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HYPOTENUSE.

RIGHT.

OBTUSE.

ACUTE.

87. DEF. A Right triangle is one which has one of the angles a right angle.

88. DEF. The side opposite the right angle is called the Hypotenuse.

89. DEF. An Obtuse triangle is one which has one of the angles an obtuse angle.

90. DEF. An Acute triangle is one which has all the angles acute.

EQUIANGULAR.

91. DEF. An Equiangular triangle is one which has all the angles equal.

92. DEF. In any triangle, the angle opposite the base is called the Vertical angle, and its vertex is called the Vertex of the triangle.

93. DEF. The Altitude of a triangle is the perpendicular distance from the vertex to the base, or the base produced.

94. Def. The Exterior angle of a triangle is the angle included between a side and an adjacent side produced, as Z CBD.

95. DEF. The two angles of a triangle which are opposite the exterior angle, are called the two opposite interior angles, as Is A and C.

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96. Any side of a triangle is less than the sum of the other two sides.

Since a straight line is the shortest distance between two points,

AC< A B + BC. 97. Any side of a triangle is greater than the difference of the other two sides.

In the inequality AC < A B + BC,
take away A B from each side of the inequality.
Then AC AB<BC; or

BC > AC A B.

Ex. 1. Show that the sum of the distances of any point in a triangle from the vertices of three angles of the triangle is greater than half the sum of the sides of the triangle.

2. Show that the locus of all the points at a given distance from a given straight line A B consists of two parallel lines, drawn on opposite sides of A B, and at the given distance from it.

3. Show that the two equal straight lines drawn from a point to a straight line make equal acute angles with that line.

4. Show that, if two angles have their sides perpendicular, each to each, they are either equal or supplementary.

PROPOSITION XXI. THEOREM.

98. The sum of the three angles of a triangle is equal to two right angles.

----------- F

Let A B C be a triangle.

We are to prove ZB + Z BCA + LA = two rt. ks.

But

Draw C E Il to A B, and prolong A C. Then 2 ECF +ZECB+ Z BCA = 2 rt. 6, § 34 (the sum of all the is about a point on the same side of a straight line

= 2 rt. ). ZA= ZECF,

§ 70 (being ext.-int. $), and 2 B= 2BCE,

§ 68 (being alt.-int. 6). Substitute for ZEC F and Z B C E their equal 4, A and B. Then 2A + 2B +BCA = 2 rt. As.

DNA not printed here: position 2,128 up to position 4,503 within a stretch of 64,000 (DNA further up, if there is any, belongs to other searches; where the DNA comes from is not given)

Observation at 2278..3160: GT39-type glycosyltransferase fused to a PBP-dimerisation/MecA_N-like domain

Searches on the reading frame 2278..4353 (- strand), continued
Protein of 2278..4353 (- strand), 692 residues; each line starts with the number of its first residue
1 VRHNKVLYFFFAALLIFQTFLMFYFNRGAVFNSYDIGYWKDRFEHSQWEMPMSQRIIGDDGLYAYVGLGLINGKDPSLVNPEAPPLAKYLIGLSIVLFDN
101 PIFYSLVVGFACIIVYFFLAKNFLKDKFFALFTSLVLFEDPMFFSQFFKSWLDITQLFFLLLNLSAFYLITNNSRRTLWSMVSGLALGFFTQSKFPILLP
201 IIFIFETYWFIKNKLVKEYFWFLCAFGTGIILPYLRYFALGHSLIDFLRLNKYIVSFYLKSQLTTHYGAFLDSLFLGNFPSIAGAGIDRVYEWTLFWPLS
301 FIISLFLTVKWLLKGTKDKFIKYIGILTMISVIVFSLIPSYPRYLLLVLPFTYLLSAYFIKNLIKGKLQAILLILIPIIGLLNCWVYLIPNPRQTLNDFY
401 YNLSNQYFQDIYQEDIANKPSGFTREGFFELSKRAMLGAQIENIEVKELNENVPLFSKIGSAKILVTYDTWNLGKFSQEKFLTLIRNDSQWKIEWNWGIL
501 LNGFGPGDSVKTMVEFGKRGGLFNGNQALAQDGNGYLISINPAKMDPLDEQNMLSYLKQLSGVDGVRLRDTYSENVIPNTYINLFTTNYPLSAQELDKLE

Q. E. D.

99. COROLLARY 1. If the sum of two angles of a triangle be known, the third angle can be found by taking this sum from two right angles.

100. CoR. 2. If two triangles have two angles of the one equal to two angles of the other, the third angles will be equal.

101. Cor. 3. If two right triangles have an acute angle of the one equal to an acute angle of the other, the other acute angles will be equal.

102. Cor. 4. In a triangle there can be but one right angle, or one obtuse angle.

103. Cor. 5. In a right triangle the two acute angles are complements of each other.

104. Cor. 6. In an equiangular triangle, each angle is one third of two right angles, or two thirds of one right angle.

PROPOSITION XXII. THEOREM.

105. The exterior angle of a triangle is equal to the sum of the two opposite interior angles.

H

Let BCH be an exterior angle of the triangle A B C.

We are to prove ZBCH= L A + 2B.

ZBCH+ Z A C B = 2 rt. 4, § 34

(being sup.-adj. 6).
LA + 2B + L A CB= 2 rt. 4,

(three & of a A = two rt. $ ). ..Z BCH + ZACB=LA + 2B + Z A C B. Ax. 1.

§ 98

Take away from each of these equals the common Z A C B; then Z BCH = LA + Z B.

Q. E. D.

PROPOSITION XXIII. THEOREM.

106. Two triangles are equal in all respects when two sides and the included angle of the one are equal respectively to two sides and the included angle of the other.

-BAL

In the triangles A B C and A' B'C', let A B = A' B',

A C= A' C', ZA = Z A'.
We are to prove A ABC= A A' B'C'.

Take up the A ABC and place it upon the A A' B'C' so that A B shall coincide with A' B'.

Then AC will take the direction of A' C',

(for Z A = L A', by hyp.),
the point C will fall upon the point C",
. (for AC = A' C', by hyp.) ;
CB=C' B',

§ 18
(their extremities being the same points).
.. the two A coincide, and are equal in all respects.

Q. E. D.

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